My classroom transformed from a health and safety nightmare during the week of inset, to an actual classroom by the first day of term. I was relieved that there was a projector and that I was given a laptop, as there was a query over the former. Suspended on a curiously long rod from the ceiling, I was to bang my head on it several times a day for the first week, reducing to maybe once or twice a day for the next two weeks. Now I just bang my head on it very occasionally, as do the students. It is a small classroom, with small desks and small chairs, which is not problematic for my homeroom group, as there are few of them. It is satisfactory for my girls’ groups; there are more of them, but not an intolerable amount and they move gracefully. But for my Grade 10 boys: well, there is a sense of relief if a few are absent. There are sixteen of them and for fifteen year old boys, they are, generally speaking, very mature for their years. Physically, that is; they are prone to the usual scuffles that one associates with teenage boys. And they are not averse to catapulting missiles at one another, of which I am caught in the crossfire from time to time.

But back to my classroom: I was delighted to discover that I had a balcony. I have to climb out of a window to reach it, but the windows are large and low down. However, there is little opportunity to sit on it and in fact, sitting in the sun is not a pastime that people undertake as a rule in these parts.

My classroom also boasts a toilet, which – fellow teachers will understand – is most welcome. Some students will use it; others prefer a toilet that is not actually in the same room as the lesson. I am just grateful for a toilet that is close enough to use in between lessons.

So the first day came and went and as it drew to a close, I turned my attention to my broken car and transferred my stress to my Head of Department, who kindly offered to escort me to Value Plus. I would have to find my way home, but I had been driving for a couple of days by now and was familiar enough with a few places close to Qurm, to be able to muddle my way back to my apartment.

On arrival, I explained my predicament to Candy Crush man, who offered me his trademark chai tea, but instead of fetching it himself, he clicked his fingers at an Indian man, pointed to me and said something in Arabic which was probably along the lines of ‘get her a nice chai tea and take your time about it so we can faff around with this door handle’.

I had left the handle on his desk and after placing my order for chai tea, he took the handle outside to my car. He slotted it back into place with a firm shove and stood back to admire his handiwork. Then he tried to open the door with said handle and looked surprised when it came off in his hand, taking off his kuma* and scratching his head.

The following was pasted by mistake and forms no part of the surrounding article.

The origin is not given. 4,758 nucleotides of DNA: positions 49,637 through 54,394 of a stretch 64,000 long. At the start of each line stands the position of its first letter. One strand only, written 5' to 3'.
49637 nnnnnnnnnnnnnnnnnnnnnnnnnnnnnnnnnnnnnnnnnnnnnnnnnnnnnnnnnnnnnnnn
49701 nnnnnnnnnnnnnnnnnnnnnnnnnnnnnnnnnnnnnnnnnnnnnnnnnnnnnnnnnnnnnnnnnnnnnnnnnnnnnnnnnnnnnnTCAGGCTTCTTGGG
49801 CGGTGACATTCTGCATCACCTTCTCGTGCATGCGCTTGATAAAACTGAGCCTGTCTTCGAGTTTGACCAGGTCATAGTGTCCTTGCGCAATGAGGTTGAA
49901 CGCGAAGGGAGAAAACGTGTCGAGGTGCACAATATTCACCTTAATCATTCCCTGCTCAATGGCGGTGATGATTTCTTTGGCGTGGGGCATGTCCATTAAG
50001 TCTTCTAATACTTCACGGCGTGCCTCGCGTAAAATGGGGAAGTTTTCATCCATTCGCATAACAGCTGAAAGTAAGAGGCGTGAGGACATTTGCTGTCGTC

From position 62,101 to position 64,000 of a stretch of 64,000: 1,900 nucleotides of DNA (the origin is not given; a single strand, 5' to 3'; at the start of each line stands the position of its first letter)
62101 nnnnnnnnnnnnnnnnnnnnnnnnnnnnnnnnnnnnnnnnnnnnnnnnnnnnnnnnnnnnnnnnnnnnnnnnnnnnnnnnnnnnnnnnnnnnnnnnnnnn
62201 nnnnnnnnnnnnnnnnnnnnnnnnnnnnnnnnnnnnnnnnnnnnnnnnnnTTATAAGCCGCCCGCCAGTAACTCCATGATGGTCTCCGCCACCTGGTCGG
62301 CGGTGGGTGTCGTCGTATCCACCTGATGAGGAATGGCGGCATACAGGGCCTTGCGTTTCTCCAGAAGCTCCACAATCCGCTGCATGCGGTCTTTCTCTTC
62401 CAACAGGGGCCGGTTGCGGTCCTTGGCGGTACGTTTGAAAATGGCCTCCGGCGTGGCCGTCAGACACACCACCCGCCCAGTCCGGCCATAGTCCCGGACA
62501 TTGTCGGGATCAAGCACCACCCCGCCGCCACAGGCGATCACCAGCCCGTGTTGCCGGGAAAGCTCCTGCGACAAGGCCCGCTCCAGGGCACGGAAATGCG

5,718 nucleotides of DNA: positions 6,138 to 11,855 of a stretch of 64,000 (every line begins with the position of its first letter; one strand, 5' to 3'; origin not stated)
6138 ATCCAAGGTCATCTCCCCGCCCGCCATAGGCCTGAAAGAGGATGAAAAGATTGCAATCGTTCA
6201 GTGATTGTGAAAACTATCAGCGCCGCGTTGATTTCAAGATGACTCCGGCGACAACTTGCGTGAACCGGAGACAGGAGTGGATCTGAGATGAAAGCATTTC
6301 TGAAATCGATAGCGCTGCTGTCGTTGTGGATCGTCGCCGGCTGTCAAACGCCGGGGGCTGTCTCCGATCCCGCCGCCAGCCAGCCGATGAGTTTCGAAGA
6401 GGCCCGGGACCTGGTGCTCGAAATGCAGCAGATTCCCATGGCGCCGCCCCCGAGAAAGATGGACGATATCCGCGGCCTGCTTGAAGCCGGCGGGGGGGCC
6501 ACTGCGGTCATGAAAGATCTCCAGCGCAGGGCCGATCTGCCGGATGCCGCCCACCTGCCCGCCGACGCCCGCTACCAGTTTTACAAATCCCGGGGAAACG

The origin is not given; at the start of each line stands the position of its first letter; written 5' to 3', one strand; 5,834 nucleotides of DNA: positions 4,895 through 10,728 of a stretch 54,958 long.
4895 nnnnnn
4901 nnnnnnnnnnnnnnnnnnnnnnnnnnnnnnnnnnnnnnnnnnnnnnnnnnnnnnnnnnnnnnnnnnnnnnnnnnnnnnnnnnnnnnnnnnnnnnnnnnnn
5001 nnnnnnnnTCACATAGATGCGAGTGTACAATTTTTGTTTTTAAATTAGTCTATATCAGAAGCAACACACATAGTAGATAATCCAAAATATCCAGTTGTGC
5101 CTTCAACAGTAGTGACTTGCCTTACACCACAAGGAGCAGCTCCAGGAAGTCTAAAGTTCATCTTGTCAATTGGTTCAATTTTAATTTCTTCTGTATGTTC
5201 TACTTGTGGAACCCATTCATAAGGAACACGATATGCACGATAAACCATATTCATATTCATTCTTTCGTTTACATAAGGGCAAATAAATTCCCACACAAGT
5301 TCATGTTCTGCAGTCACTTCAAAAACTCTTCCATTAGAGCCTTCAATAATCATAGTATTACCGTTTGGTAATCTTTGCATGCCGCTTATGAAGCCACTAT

He returned, cap in hand (and door handle in the other), replaced the handle on his desk, his kuma on his head and sat back down.

His senior came along, checked the status of the chai tea situation (I assured him that there was one on the way) and also took my car handle to my car … after shoving it back on, wiggling it around and removing it, convinced that it was, indeed, permanently detached from my car, he too replaced it on the desk.

After some time my lovely chai tea arrived and finally, Candy Crush’s senior offered me a new car.

“Would you like a new car?” he asked.

“I think that would be best,” I replied.

And so I drove back to my apartment, looking like every other ex-pat on the road, in a white saloon car, with four handles attached. I had filled my first car with petrol and then swapped it for a car with almost no petrol. But at OMR 7 at the most to fill it, I thought I’d let it go. There are benefits to living in an oil-rich country.

As the week panned out, the school routine became a little clearer.

Assembly is at 7.45 and lessons begin at 8am. There is no homeroom time, so I am fortunate to have a small homeroom group, as I can see at a glance during assembly if all are present. Assembly begins with the National Anthem and all students face the Omani flag. Music is not on the curriculum and this is evident when one is listening to their rendition of the National Anthem! A colleague has since sent me a phonetic version, as I would like to join in with this. The start is identical to the start of the hymn: ‘One More Step Along the World I Go’, which fascinates me, but that is a whole other story …